Follow the Narratives or the Facts – An Inconvenient Truth vs. A Reassuring Lie

Follow the Narratives or the Facts – An Inconvenient Truth vs. A Reassuring Lie

By Charles Rein – 7/27/22

Sometimes we overlook facts, getting swept away by words and emotions. Do you remember the childhood story of “Br’er Rabbit and the Briar Patch?” In that tale, Br’er Fox who was thrilled with finally having caught Br’er Rabbit, was deciding how to punish him. Br’er Rabbit pleaded, “Br’er Fox, I don’t care what you do with me, as long as you don’t throw me into that briar patch over there…” This is known as “reverse psychology.” You can guess what happened.

We can also be swept away when we’re emotional. We may ignore research, forget to investigate our opposition’s arguments, and we end up on the losing side. Sometimes we are triggered over certain words.

Do you believe words create images, maybe even narratives? Let’s look into that hypothesis… but first let’s take a commercial break. Your brain deserves a 30 second calming commercial.

Perhaps like me, your brain has been targeted too much by the news regarding the recent mass shootings. Your sanity can only take so much. Inhale, close your eyes … but somehow keep reading.

Picture yourself, or your lovely spouse, on a sandy beach. Delight your ears with the rhythmic sound of the cool ocean waves. Now imagine feeling the salt water lapping over your toes, the palm trees gently swaying in the breeze. No, this isn’t Hawaii. It’s America’s possible fifty-first state if leading Democrats get their way. Can you picture it? Doesn’t sound so bad, right?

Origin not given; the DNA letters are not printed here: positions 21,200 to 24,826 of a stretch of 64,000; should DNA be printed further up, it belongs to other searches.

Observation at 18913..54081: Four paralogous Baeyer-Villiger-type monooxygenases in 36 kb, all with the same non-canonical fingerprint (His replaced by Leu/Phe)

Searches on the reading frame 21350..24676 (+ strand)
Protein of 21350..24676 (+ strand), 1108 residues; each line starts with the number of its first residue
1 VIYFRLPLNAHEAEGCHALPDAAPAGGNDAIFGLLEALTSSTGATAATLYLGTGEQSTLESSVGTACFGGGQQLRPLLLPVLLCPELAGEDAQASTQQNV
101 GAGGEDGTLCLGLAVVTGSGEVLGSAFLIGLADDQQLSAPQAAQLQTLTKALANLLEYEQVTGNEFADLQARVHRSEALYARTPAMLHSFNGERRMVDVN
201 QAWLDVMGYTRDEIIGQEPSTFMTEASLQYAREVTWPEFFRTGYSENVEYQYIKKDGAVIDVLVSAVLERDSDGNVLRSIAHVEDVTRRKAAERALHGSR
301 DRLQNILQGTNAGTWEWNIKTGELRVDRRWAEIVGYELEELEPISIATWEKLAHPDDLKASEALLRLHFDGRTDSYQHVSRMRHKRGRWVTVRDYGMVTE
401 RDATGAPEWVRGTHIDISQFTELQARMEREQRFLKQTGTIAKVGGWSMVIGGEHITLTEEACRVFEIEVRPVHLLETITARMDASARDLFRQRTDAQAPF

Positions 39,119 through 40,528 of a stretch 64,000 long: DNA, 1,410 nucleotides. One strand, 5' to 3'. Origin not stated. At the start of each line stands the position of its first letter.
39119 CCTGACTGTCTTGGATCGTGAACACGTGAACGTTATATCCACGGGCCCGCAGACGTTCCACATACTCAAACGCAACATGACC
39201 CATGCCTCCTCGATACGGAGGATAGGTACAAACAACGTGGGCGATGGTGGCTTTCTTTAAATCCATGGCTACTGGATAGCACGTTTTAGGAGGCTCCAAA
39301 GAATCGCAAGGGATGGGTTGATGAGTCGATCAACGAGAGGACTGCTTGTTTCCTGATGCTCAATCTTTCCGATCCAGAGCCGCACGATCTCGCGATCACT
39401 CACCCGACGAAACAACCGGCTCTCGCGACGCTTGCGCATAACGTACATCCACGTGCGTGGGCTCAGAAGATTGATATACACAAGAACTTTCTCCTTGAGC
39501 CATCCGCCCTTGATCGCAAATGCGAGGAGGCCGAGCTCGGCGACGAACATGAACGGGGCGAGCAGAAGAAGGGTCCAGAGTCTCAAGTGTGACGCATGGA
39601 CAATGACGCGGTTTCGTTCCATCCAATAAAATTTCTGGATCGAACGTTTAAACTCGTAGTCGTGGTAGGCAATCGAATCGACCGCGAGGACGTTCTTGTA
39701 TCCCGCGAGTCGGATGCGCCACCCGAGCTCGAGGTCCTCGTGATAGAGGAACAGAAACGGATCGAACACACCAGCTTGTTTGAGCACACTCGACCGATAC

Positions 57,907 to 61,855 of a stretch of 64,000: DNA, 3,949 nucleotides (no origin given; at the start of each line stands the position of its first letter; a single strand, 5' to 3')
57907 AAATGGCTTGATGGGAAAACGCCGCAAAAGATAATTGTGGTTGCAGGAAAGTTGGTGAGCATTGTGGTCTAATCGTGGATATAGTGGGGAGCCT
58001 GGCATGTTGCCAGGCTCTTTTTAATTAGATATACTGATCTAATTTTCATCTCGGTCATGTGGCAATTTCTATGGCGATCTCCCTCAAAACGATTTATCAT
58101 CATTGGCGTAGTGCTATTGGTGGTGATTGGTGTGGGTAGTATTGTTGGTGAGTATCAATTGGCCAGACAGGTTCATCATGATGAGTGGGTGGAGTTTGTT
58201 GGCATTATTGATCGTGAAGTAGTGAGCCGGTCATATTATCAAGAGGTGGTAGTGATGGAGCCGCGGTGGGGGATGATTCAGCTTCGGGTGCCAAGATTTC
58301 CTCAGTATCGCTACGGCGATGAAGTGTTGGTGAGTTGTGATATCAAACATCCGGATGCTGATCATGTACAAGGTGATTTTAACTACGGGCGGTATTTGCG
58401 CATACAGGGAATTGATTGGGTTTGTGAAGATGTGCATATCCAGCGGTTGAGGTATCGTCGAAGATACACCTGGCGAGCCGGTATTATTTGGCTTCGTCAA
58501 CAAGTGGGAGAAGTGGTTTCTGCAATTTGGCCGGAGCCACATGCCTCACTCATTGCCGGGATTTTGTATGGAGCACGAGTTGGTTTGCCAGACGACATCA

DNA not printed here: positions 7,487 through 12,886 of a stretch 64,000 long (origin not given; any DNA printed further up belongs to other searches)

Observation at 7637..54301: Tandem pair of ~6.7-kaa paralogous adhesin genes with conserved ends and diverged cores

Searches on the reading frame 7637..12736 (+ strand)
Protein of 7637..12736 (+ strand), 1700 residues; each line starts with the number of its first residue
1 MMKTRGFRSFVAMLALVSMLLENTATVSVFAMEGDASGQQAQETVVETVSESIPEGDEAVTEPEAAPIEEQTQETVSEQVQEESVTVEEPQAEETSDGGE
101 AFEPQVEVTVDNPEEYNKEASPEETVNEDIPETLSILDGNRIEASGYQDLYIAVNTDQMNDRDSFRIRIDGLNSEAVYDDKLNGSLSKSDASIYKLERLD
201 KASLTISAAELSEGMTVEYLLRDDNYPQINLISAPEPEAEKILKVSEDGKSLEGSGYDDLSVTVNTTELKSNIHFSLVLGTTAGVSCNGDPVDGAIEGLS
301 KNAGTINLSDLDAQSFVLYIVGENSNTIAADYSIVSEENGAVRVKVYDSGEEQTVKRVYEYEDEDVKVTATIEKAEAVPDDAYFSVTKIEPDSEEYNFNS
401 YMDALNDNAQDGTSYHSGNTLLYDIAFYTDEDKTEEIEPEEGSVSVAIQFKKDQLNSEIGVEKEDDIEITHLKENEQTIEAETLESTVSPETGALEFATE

Well, the other side of the story is this possible 51st state is also filled with 45 percent  unemployment, power outages, drug problems and enough car jackings to make you believe you’re in San Francisco. It has SF-high crime, homelessness and addiction problems if you haven’t recently visited “the City by the Bay.”

A World Nomads writer stated his thoughts on Puerto Rico, as, “I’m from Chicago and I feel right at home there.”

Hmmm. I don’t think that’s much of a positive referral.

In addition, states that “if Puerto Rico were a state, it would be eligible for two Senate seats and five house seats.” Oh, yipee!

Well, this timely news issue has heard a bit of rumbling lately (just like my stomach when it misses both breakfast and lunch). In the news I’m hearing the term “decolonization” quite often.

If it’s true, that these words create images and in turn these images create narratives, let’s look at additional examples. Here are the words of the Biden administration which promises “to confront structural racism and inequality.” His words appeared in P.R. Lockhart’s (May 2021) NBC News article under the Racial Reckoning section. Lockhart wrote that:

“After decades of work from activists pushing the issue, presidential candidates, Congress members, local governments and private institutions have debated whether and how the federal government should issue reparations for Black Americans who are descendants of slaves …”

The article states there are a growing number of Democratic lawmakers who have “given their support to H.R. 40, a decades-old bill first introduced by Rep. John Conyers, D-Mich., in 1989. The bill would create a commission to study slavery and discrimination in the United States and potential reparations proposals for restitution.”

Isn’t Congress ignoring something?